Rupert Real Estate Other Lawyer, Vermont


Includes: Commercial Leasing, Commercial Real Estate, Condominiums, Conveyancing, Housing & Urban Development, Premises Liability, Residential Real Estate, Title Insurance

John C. Thrasher

Business & Trade, Commercial Real Estate, Banking & Finance, Wills & Probate
Status:  In Good Standing           

Charles Richard Eichel

Real Estate, Commercial Real Estate, Federal Appellate Practice
Status:  In Good Standing           

Margaret Ann Athay

Commercial Real Estate, Real Estate
Status:  In Good Standing           

Margaret Ann Athay

Commercial Real Estate, Real Estate
Status:  In Good Standing           

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Free Help: Use This Form or Call 800-943-8690

Member Representative

Call me for fastest results!
800-943-8690

Free Help: Use This Form or Call 800-943-8690

By submitting this lawyer request, I confirm I have read and agree to the Consent to Receive Email, Phone, Text Messages, Terms of Use, and Privacy Policy. Information provided is not privileged or confidential.

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LEGAL TERMS

WORK MADE FOR HIRE

A work created by an employee within the scope of employment or a work commissioned an author under contract. With a work for hire, the author and copyright own... (more...)
A work created by an employee within the scope of employment or a work commissioned an author under contract. With a work for hire, the author and copyright owner of a work is the person who pays for it, not the person who creates it. The premise of this principle is that a business that authorizes and pays for a work owns the rights to the work. There are two distinct ways that a work will be classified as 'made for hire.'the work is created by an employee within the scope of employment; or the work is commissioned, is the subject of a written agreement, and falls within a special group of categories (a contribution to a collective work, a part of a motion picture or other audiovisual work, a translation, a supplementary work, a compilation, an atlas, an instructional text, a test, or as answer material for a test). The work made for hire status of a work affects the length of copyright protection and termination rights.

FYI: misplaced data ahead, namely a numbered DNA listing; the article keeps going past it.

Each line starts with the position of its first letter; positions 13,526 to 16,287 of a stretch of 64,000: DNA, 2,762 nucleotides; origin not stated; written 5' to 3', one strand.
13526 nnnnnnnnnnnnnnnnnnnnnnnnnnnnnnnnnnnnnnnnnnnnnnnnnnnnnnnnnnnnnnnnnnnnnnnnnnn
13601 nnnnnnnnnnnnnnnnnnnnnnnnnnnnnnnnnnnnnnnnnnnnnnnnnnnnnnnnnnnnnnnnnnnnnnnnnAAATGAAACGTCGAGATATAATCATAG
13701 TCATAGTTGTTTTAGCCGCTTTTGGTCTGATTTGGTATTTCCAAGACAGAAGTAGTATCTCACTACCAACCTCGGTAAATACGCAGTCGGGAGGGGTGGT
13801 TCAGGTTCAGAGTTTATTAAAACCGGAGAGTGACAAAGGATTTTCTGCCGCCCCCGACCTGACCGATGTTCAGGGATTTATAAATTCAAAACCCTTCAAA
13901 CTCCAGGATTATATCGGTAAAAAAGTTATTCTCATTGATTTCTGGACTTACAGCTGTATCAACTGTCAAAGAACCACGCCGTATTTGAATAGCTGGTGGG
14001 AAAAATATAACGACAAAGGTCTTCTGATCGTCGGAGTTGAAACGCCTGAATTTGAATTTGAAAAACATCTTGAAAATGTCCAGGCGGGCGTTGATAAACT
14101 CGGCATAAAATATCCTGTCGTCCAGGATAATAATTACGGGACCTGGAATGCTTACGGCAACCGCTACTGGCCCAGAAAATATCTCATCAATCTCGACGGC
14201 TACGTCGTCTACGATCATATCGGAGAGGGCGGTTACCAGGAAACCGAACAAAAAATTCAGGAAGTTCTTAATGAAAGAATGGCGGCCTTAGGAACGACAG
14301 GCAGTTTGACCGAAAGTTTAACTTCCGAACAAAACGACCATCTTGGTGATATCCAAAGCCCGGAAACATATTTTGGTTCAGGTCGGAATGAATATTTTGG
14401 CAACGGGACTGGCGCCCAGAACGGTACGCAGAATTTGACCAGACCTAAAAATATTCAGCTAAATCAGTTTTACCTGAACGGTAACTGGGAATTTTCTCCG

VESTED REMAINDER

An unconditional right to receive real property at some point in the future. A vested interest may be created by a deed or a will. For example, if Julie's will ... (more...)
An unconditional right to receive real property at some point in the future. A vested interest may be created by a deed or a will. For example, if Julie's will leaves her house to her daughter, but the daughter gains possession only after Julie's husband dies, the daughter has a vested remainder in the house.

JOINT TENANCY

A way for two or more people to share ownership of real estate or other property. When two or more people own property as joint tenants and one owner dies, the ... (more...)